The jury of a kidnapping, unlawful confinement and assault trial got an inside look at the tribulations of life in the South Okanagan drug world.
Drug stashes in the streets of Oliver, a home invasion by men threatening with a shotgun, paranoia causing people to bounce from home to home, addicted family members and beatings by upper-level drug dealers all came to light in the Penticton Supreme Court last week.
Nicolette Miller took the stand on Friday recounting the events of Feb. 28, 2009, a night where she started out partying with her partner and co-accused Leonard Thompson, her son and co-accused Andrew Miller and his girlfriend, who was not charged.
After running out of alcohol and crack, the group set out in Andrew’s Ford Explorer to meet alleged victim Frank Guenther, an admitted drug dealer, behind the Royal Bank in Oliver. On the way Nicolette said she received a phone call from a stranger inquiring about Guenther in which she replied she was going to meet him.
“Being high and drunk it wasn’t clicking into me. It didn’t dawn on me they were also looking for Frank,” said Nicolette.
She said Guenther didn’t have enough drugs to fill their need and had to see his distributor to reload. Nicolette said they told Guenther they could take him to meet the distributor.
“We never put Frank to the ground, and he willingly got in there (the vehicle),” testified Nicolette.
Guenther asked to borrow one of the group members cell phone because his battery died, and after making the call he told Andrew (the driver) to travel northbound and that he would be given another phone call for the final destination. Nicolette said they stopped at their ranch near Vaseux Lake and switched vehicles and Guenther willingly jumped in the truck.
A second call came into Nicolette’s cell phone as they neared the old game farm on Highway 97 just outside Penticton asking how her sister was doing. She previously told the court of her pregnant, crack-addicted, sister who dated a Kelowna drug dealer. Nicolette said through an associate of hers she met a man in Okanagan Falls and pleaded he do something to keep the dealer away from her sister.
According to Nicolette, she later found out a vehicle similar to Okanagan Falls man had pulled up at a Kelowna gas station where her sister and the boyfriend were at. Two men got out of the vehicle beat up the boyfriend and left the scene. The boyfriend was then arrested on a Canada-wide warrant.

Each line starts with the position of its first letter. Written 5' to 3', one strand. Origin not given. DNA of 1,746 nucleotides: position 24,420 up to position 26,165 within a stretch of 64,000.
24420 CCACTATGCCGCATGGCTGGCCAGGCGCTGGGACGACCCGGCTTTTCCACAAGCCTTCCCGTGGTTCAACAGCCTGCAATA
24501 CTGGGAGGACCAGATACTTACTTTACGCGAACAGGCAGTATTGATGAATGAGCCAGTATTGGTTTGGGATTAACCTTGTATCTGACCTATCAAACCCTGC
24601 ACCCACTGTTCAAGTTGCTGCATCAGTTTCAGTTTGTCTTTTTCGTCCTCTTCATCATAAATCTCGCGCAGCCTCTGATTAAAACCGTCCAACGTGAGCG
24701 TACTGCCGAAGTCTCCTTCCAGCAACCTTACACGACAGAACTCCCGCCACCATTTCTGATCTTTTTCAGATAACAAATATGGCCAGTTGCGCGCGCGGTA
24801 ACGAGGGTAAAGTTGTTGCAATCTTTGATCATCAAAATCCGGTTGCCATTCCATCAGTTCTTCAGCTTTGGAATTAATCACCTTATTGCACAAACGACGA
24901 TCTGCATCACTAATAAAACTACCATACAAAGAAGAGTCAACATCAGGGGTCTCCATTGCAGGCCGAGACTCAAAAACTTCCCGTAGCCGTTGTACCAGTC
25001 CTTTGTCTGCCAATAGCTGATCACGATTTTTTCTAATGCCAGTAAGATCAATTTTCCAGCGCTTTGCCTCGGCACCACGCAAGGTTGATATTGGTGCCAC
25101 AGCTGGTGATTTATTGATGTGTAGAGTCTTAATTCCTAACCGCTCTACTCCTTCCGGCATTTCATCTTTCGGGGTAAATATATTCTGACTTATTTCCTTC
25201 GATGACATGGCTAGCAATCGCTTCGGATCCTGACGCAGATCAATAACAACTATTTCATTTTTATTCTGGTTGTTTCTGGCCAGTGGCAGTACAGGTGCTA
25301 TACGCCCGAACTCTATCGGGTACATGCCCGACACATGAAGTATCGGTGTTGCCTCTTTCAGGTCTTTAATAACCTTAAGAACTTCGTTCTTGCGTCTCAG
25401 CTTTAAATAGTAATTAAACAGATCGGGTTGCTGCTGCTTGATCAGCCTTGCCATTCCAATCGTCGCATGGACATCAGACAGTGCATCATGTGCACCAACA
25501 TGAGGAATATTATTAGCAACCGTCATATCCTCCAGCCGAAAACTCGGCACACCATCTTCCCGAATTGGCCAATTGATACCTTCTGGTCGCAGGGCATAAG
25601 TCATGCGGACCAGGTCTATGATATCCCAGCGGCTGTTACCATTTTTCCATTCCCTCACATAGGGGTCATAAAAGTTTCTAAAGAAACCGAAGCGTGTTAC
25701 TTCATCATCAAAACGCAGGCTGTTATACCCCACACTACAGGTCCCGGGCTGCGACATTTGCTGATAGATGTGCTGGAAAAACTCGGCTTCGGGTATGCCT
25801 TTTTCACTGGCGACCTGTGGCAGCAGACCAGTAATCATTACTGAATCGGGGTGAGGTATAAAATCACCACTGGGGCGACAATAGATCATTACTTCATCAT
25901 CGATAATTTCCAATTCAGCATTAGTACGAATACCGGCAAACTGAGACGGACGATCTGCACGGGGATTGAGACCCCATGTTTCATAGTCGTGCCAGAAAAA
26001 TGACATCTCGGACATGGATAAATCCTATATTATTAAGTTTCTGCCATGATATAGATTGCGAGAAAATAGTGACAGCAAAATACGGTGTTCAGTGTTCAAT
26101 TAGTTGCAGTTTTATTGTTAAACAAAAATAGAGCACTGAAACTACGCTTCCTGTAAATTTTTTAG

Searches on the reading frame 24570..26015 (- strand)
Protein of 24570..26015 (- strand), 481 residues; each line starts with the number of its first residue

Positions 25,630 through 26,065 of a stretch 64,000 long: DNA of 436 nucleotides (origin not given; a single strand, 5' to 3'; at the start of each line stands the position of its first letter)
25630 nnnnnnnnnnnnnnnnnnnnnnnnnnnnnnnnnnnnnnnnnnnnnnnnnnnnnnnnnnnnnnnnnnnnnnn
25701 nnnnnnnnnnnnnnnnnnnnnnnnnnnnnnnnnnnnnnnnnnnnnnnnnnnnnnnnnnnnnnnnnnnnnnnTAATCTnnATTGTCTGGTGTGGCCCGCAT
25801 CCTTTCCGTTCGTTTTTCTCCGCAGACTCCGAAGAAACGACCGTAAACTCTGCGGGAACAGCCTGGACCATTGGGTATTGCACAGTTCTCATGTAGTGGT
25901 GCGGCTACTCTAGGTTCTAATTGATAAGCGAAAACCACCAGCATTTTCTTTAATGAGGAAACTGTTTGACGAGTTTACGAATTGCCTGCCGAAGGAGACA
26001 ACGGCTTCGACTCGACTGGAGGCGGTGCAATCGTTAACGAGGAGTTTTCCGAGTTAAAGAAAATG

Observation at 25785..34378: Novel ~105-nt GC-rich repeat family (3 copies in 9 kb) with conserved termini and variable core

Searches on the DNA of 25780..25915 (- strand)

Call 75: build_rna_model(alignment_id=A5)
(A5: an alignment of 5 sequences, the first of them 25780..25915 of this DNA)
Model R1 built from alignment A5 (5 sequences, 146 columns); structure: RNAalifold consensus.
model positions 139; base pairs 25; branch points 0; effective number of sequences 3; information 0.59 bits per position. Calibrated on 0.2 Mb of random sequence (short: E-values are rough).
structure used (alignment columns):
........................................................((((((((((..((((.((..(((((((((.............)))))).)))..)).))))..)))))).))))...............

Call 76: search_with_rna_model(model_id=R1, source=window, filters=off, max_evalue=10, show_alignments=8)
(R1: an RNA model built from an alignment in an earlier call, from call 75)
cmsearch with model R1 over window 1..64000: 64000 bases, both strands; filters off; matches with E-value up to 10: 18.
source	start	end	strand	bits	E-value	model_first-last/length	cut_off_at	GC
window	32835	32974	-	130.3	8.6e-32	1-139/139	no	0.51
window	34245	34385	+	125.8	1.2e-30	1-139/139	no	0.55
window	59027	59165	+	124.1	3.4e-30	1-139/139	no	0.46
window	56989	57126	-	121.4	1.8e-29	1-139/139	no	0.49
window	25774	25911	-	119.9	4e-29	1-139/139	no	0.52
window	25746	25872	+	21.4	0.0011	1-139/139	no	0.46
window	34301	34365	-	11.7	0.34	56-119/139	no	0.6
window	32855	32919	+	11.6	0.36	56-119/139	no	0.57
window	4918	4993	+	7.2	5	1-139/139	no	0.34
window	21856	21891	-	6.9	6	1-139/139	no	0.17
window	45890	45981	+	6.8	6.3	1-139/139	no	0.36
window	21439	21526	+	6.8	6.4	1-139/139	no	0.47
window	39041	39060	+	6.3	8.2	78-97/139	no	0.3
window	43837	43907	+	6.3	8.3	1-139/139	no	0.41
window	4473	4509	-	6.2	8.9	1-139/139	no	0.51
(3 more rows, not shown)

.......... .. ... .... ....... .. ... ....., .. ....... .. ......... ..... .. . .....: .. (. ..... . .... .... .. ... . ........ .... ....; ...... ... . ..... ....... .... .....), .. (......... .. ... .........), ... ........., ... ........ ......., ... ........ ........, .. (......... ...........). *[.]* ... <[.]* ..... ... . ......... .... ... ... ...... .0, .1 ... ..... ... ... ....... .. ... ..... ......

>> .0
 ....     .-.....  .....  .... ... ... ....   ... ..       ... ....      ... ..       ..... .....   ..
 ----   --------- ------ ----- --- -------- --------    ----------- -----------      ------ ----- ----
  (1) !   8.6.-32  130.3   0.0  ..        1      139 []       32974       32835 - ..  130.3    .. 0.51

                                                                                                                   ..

Nicolette told the court puzzle pieces were slowly starting to fit into place that the person on the other end of her cell phone could be this very same man she pleaded with, but at the time she was high and was only thinking about getting another fix.
“I’m starting to get worried … my mind is rolling, not sure what to make of this information,” said Nicolette. “If I say turn the truck around and have Frank with me, I think they could come to my home looking for him.”
Nicolette admitted she and Thompson cuffed Guenther with an open hand a few times when he bad-mouthed them during the drive. Then at Pyramid Park Nicolette said she asked Guenther to take his jacket off because she was concerned he may have a weapon or even might have some crack on him that they could smoke. Guenther took all his clothes off except a T-shirt, and at this point another vehicle pulled up with two males in it.
“The male driving I recognize as the associate in OK Falls … at that point a light bulb went off in my head. I’m thinking I want to go home,” said Nicolette.
She said she saw Guenther get out of their vehicle on his own, and immediately the passenger in the vehicle that pulled up “flew at Frank.” She said they were asking where their money was to Guenther.
“I jumped in the truck and Lenny jumped in and I said let’s go, go,” said Nicolette. “I don’t want him (Guenther) in my truck because they are going to come looking for him through me.”
Nicolette said they drove off tossing Guenther’s clothing out the window and headed back to Oliver where they returned to the alley to look for the crack that Guenther had told them he tossed before he got in their vehicle.
“I was so shaken up that I didn’t know what the hell I got into. When you have an addition to crack cocaine it can be that important to you,” said Nicolette in response to defence counsel’s question about the group taking the time to go back to Oliver after all of this happened.
Closing arguments were delivered on Monday with the jury beginning its deliberations Tuesday afternoon.